In the garden today. Image: Su Leslie 2020
When the boy-child was small and had limitless, mother-draining energy, I loathed daylight saving. I spent those long evenings wrangling the solar-powered monster into bed so I could — finally, finally — stop for the day.
I think overall I still prefer light in the early morning when I’m more alert, but I can’t deny that it’s incredibly pleasant to watch a landscape slowly turn ever more golden while having a beer on the deck with friends.
Not my deck in this case — our views aren’t nearly as spectacular.
New growth on the smaller of my road-trip hydrangeas. Image: Su Leslie 2020
The hydrangea bushes (well, full-sized plant and little stem) brought back from Whanganui are both looking healthy and have new growth.
New flowers on the larger road-trip hydrangea. Image: Su Leslie 2020
Not quite knowing how to care for my gifted plants, I’ve read and tried to follow advice both online and in print. For now, it seems that lavish amounts of attention and water have been enough.
A belated contribution to the Ragtag Daily Prompt | hope
Images: Su Leslie 2017
In my new spirit of proactive hopefulness, I’m going to believe that what is shut will eventually open.
Last November I visited Taranaki in New Zealand’s North Island for the annual garden festival. Armed with my carefully annotated programme and map, I criss-crossed the provence, visiting an array of private gardens whose owners had kindly opened them to the public for the duration of the festival.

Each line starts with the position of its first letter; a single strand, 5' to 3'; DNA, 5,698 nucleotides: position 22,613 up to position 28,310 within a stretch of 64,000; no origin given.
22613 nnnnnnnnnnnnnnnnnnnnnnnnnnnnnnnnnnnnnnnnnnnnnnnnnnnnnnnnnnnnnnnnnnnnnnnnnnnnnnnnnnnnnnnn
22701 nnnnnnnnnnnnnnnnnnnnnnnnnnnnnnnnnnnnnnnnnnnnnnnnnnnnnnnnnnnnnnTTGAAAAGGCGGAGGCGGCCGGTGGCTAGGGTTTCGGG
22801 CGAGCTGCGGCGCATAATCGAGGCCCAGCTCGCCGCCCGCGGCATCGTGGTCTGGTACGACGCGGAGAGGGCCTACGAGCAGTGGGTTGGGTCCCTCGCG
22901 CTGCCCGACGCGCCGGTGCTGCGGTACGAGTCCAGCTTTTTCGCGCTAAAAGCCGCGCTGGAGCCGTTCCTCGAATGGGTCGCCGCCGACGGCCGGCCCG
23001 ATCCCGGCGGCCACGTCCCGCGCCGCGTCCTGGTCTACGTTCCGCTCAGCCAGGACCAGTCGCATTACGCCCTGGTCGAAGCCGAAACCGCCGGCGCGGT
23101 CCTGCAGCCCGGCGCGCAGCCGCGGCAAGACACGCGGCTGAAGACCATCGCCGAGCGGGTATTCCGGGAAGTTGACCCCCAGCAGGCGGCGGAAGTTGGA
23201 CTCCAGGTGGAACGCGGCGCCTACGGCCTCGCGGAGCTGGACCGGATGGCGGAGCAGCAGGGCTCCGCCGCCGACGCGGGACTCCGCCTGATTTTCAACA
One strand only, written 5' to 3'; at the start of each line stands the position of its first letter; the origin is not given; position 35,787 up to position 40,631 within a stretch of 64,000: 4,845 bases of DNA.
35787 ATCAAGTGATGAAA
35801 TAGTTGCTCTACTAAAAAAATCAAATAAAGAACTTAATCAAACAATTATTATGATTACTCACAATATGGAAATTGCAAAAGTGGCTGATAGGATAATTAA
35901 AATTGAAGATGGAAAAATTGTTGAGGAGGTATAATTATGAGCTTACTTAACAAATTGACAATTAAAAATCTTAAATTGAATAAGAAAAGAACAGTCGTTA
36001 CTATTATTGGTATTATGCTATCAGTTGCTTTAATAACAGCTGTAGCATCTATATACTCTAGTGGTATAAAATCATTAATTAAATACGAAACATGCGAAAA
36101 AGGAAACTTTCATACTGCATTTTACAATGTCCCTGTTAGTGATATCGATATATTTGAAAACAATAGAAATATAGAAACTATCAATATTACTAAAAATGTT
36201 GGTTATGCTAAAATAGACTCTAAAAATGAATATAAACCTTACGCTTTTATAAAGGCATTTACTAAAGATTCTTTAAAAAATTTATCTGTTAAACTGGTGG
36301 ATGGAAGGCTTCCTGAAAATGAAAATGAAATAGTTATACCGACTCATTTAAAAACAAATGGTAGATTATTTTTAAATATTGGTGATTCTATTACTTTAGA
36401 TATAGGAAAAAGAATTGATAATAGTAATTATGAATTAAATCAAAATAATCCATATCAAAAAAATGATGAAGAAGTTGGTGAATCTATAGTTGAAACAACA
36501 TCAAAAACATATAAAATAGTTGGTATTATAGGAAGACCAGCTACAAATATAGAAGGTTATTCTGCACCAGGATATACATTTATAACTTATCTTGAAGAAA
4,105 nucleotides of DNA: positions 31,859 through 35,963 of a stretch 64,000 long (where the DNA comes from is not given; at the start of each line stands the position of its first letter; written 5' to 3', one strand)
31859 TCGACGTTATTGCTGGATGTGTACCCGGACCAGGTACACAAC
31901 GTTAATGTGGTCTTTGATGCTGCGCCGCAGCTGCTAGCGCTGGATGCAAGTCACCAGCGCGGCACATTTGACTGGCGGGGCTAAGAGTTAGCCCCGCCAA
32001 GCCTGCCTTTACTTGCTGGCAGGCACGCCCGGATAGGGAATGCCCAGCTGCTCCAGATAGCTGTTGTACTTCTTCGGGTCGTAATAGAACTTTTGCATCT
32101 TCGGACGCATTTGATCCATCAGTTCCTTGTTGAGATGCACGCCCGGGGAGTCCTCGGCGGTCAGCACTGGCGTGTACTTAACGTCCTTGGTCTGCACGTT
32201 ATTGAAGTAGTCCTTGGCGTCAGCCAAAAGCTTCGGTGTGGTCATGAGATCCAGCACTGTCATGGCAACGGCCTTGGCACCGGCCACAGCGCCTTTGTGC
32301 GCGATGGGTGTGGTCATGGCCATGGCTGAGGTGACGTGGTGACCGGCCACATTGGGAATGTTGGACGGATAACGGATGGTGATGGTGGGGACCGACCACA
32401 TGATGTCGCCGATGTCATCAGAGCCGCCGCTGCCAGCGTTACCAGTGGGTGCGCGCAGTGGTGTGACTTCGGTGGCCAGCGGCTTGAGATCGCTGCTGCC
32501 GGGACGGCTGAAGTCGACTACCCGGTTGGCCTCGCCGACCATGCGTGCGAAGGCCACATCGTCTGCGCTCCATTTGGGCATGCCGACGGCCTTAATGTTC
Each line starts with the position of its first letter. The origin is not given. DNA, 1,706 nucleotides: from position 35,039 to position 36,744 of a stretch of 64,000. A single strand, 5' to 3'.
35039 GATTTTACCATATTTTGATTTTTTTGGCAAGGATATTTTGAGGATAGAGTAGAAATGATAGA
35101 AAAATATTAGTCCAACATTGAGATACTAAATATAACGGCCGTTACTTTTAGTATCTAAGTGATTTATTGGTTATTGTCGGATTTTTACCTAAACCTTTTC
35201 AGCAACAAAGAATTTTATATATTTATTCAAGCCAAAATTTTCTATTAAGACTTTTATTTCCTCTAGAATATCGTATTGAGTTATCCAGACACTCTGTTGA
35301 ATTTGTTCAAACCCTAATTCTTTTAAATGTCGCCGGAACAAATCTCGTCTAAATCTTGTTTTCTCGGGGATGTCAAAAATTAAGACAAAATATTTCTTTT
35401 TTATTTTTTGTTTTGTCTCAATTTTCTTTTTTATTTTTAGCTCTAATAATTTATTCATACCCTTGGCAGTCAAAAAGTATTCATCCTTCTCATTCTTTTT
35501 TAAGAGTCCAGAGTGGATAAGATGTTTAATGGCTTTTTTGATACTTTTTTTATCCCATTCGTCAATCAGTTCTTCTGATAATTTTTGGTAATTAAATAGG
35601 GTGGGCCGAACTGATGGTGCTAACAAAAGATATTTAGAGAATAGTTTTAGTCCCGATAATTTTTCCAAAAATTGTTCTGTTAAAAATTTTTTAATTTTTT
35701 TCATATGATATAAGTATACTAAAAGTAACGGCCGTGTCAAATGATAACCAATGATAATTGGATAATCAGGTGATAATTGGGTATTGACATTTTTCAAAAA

All were beautiful and interesting, but the one that has proved to be the most memorable was neither on my list, nor a private garden.
Hollard Gardens was established in 1927 by the then owners, Bernie and Rose Hollard. While the garden is now owned and managed by the Taranaki Regional Council, “Hollard Gardens is unique in the fact that it is an achievement of almost a lifetime of work by a private individual. It is a plantsman’s garden and a reflection of patience and horticultural skill.” (The History of Hollards)
“Bernie selected his plants based on personal appeal and whether they would fill gaps in his existing collections of species or varieties. The overall design of the garden considered not only the aesthetics, but whether a plant would thrive in its environment.” (The History of Hollards)
The gardens consist of several areas, including a woodland glade, avenues of lawn lined with different rhododendrons, hydrangeas and other flowering shrubs, and a kitchen garden.
It was the kitchen garden that made Hollard so memorable and special for me. It was one of several organic gardens I visited that have been designed according to permaculture principles, but the most accessible and informative.
That the garden is managed by the Regional Council demonstrates an official commitment to sustainable food production which I find refreshing and reassuring.
Also posted to Friday Flowers
The bush-fire orange cast in our skies yesterday had largely blown away by evening, and this morning we woke to find it had rained overnight. Since no more is forecast for this week, I am feeling incredibly grateful for the little bit of relief the rain brought both to the garden and our air quality.
Posted to Macro Monday